People who are starting a business for the very first time will often ask “why should I write a business plan?” and they’ll say something like “it’s all in my head”. Almost all successful business people without exception will tell you that a business plan is essential.
You can get entire books on writing business plans so this SECTION will only cover the basics.
The Importance Of A Business Plan
It’s important for the same reason as not writing your goals down. If you don’t know where you’re going you’re like a ship lost at sea without a destination. Without a destination in mind you’ll be going nowhere fast.
Your business plan is like a map. The more information it contains the easier it will be to find the destination and goal you had in mind. Writing a business plan can be a lot of work depending on how detailed you make it, but it will pay off tremendously in the end.
A business plan will you keep your finances in order and you’ll be able to see what is priority and what isn’t.
If you’re planning on getting money from an investor, bank or other outside source you’ll need a business plan to show them. This goes more or less without exception. The investors want to see that you know what you’re doing.
A business plan will change with time because it does not only explain what your business is about and how it works but it also explains where the business is going and how it will get there, all those will change and you business plan will need to change accordingly.
How A Business Plan Should Be Structured
A business plan should be no more than 20 pages and you can usually get by with a lot less than that.
Most experts on the subject of business plans recommend breaking it down into 7-8 sections as follows:
- The Executive Summary: even though this section appears first, this section is written last. It’s essentially a summary of the entire business plan.
- The Industry: This section is an overview of the industry your business will be operating in. These sections should include information on industry trends, the major competitors in the industry, and industry sales.
- Market Analysis: This section will cover the primary target market for your product or service, and it will include information such as geographic location, demographics, your target market’s wants and how these wants are currently being met.
- Competitive Analysis: This will be an examination of your competitors, with a look of their competitive advantages and how you will be able to overcome any barriers to your market.
- Marketing Plan: This section is a detailed description of your marketing strategy which will include a pricing plan, and any promotional plans.
- Management Plan: This will be an outline of the legal and management structure of you business. This will include your internal and external management team/resources.
- Operating Plan: This is the section where you describe the physical location, facilities and equipment of your business. You’ll also want to describe the inventory requirements and suppliers, and include a description of the manufacturing process (if any).
- Financial Plan: Here you should describe your funding requirements and how the money will all be used.
You can use this format for any business.
Check out Bplans (www.bplans.com) for samples of other business plans. Find a business plan for a business similar to yours and see how they’ve done it. It can be extremely useful.
Getting Help With Writing The Business Plan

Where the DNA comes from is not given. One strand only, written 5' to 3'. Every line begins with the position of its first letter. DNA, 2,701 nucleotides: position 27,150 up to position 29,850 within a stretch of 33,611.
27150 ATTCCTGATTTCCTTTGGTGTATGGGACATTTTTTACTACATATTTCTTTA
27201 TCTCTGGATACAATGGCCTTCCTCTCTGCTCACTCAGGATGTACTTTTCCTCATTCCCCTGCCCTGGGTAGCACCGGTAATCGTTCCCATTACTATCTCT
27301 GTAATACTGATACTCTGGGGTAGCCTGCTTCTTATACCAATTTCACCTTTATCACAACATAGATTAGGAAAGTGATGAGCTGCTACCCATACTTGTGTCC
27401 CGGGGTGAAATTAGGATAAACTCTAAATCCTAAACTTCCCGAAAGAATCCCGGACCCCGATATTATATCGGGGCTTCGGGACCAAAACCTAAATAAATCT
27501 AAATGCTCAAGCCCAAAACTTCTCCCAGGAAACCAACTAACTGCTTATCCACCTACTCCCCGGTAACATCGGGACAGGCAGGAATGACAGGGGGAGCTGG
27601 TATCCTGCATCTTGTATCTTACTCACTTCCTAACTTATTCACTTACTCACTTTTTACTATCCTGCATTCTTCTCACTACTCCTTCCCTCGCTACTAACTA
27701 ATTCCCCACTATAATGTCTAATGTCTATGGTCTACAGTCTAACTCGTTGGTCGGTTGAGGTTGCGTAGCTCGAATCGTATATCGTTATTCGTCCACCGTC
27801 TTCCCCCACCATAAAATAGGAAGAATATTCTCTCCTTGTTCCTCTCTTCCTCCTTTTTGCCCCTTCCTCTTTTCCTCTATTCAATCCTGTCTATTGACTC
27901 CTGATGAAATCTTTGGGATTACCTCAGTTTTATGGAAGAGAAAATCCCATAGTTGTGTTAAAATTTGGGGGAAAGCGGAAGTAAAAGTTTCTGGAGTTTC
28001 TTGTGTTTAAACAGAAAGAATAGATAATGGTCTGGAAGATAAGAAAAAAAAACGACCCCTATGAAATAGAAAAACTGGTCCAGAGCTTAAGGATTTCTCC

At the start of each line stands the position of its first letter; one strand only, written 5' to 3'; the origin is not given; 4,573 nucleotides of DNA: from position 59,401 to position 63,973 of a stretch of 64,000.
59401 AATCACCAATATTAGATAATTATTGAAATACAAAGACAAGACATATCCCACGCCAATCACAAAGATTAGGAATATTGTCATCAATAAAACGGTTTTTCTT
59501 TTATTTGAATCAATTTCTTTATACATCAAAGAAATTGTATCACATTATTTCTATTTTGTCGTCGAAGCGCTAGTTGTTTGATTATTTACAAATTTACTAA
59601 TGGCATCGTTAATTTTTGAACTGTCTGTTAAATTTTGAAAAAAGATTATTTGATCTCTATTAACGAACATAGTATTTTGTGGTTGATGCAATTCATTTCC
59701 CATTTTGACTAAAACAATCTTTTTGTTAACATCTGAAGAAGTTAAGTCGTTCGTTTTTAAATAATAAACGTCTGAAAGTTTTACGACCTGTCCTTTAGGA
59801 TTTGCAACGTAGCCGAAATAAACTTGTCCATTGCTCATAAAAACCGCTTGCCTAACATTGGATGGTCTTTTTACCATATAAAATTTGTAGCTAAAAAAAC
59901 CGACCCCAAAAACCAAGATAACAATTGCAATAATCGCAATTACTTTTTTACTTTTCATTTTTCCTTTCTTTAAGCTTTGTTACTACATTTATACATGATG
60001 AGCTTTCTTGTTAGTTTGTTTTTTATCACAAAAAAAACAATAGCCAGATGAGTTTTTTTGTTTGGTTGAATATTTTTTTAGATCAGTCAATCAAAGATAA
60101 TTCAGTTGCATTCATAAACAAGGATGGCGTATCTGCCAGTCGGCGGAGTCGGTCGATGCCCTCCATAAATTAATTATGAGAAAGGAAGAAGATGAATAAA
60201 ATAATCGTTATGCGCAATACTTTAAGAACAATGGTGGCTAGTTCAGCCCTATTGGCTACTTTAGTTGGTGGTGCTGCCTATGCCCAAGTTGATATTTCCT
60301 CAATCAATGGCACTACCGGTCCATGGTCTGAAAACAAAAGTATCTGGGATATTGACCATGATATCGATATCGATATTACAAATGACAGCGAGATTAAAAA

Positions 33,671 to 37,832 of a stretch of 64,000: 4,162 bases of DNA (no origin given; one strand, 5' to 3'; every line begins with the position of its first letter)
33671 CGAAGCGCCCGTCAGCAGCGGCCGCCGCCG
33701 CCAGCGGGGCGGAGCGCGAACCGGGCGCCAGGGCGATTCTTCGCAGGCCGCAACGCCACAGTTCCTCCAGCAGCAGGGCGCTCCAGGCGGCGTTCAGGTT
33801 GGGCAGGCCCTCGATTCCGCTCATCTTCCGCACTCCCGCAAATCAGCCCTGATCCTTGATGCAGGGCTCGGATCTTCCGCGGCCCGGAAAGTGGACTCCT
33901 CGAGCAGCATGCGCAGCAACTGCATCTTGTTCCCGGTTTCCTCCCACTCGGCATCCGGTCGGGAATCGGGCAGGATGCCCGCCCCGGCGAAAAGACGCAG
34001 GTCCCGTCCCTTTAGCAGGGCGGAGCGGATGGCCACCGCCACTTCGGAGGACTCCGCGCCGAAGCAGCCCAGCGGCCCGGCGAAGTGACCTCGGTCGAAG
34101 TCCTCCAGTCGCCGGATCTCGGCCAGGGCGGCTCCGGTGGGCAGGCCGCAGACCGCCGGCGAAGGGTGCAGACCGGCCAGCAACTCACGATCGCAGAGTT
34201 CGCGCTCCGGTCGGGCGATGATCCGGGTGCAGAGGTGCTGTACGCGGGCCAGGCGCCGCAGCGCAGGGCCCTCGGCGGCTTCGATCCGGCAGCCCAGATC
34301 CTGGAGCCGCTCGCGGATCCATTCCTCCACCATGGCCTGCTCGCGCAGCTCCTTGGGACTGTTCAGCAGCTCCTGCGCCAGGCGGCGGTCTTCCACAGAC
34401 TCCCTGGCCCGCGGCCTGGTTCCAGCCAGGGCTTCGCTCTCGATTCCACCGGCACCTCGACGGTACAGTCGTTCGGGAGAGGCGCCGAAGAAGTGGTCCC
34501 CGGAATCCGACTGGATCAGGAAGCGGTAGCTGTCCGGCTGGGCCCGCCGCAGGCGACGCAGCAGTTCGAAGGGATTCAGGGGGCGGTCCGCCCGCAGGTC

Your business plan “should” be very specific and a little research will be required. Paying a professional to write your business plan can pay off in the end if you’re not sure how to go about it.
There are a few computer programs and templates out there that can assist you in writing the plan. We suggest Business Plan Pro which can be found at: www.paloalto.com
Deciding Whether Or Not To Hire A Professional
Not all businesses need a professional business plan. If you’re initially going to start your business on a part time basis and you plan on starting without an outside investment a solid detailed plan is not needed.
If you want outside startup capital from investors, you’ll want a polished professional business plan. A business plan consultant/writer will word your plan in such a way that speaks to investors. They’ll add all the essential information that the investors will want to see. A professional will also help you save time if that’s an issue for you.
What You’ll Get From A Professional Business Plan Writer
A business plan writer will require a lot of information from you.
The job of the writer/consultant is to translate your thoughts and plans into a cohesive business plan that will be both effective for you and the investors.
The going price for a business plan writer/consultant ranges anywhere between $1,500 to $5,000, depending on the requirements.
Before deciding to hire a professional check out the following sites since they may contain all the information you need to write a business plan yourself:
If you do end up deciding to hire a professional be sure that they have experience with your industry and online businesses. Read other business plans written by the professional and ask for references.
As with all contracts, make sure that all the final terms are in a written contract. With specifics of what each party member is responsible for.
Thinking Long Term When Writing A Business Plan
Your business plan is something that should always be kept in mind. It should be referred to often and changed if needed.
Referring to your business plan often will help you deal with any issue that arises and it will guide you in any decision making situations. Ask yourself if the decision will take you closer or further away from your vision.
It’s very easy to lose focus when running a business. You’ll get caught up in the small things and lose sight of the big picture. Rereading the business plan will keep you on track.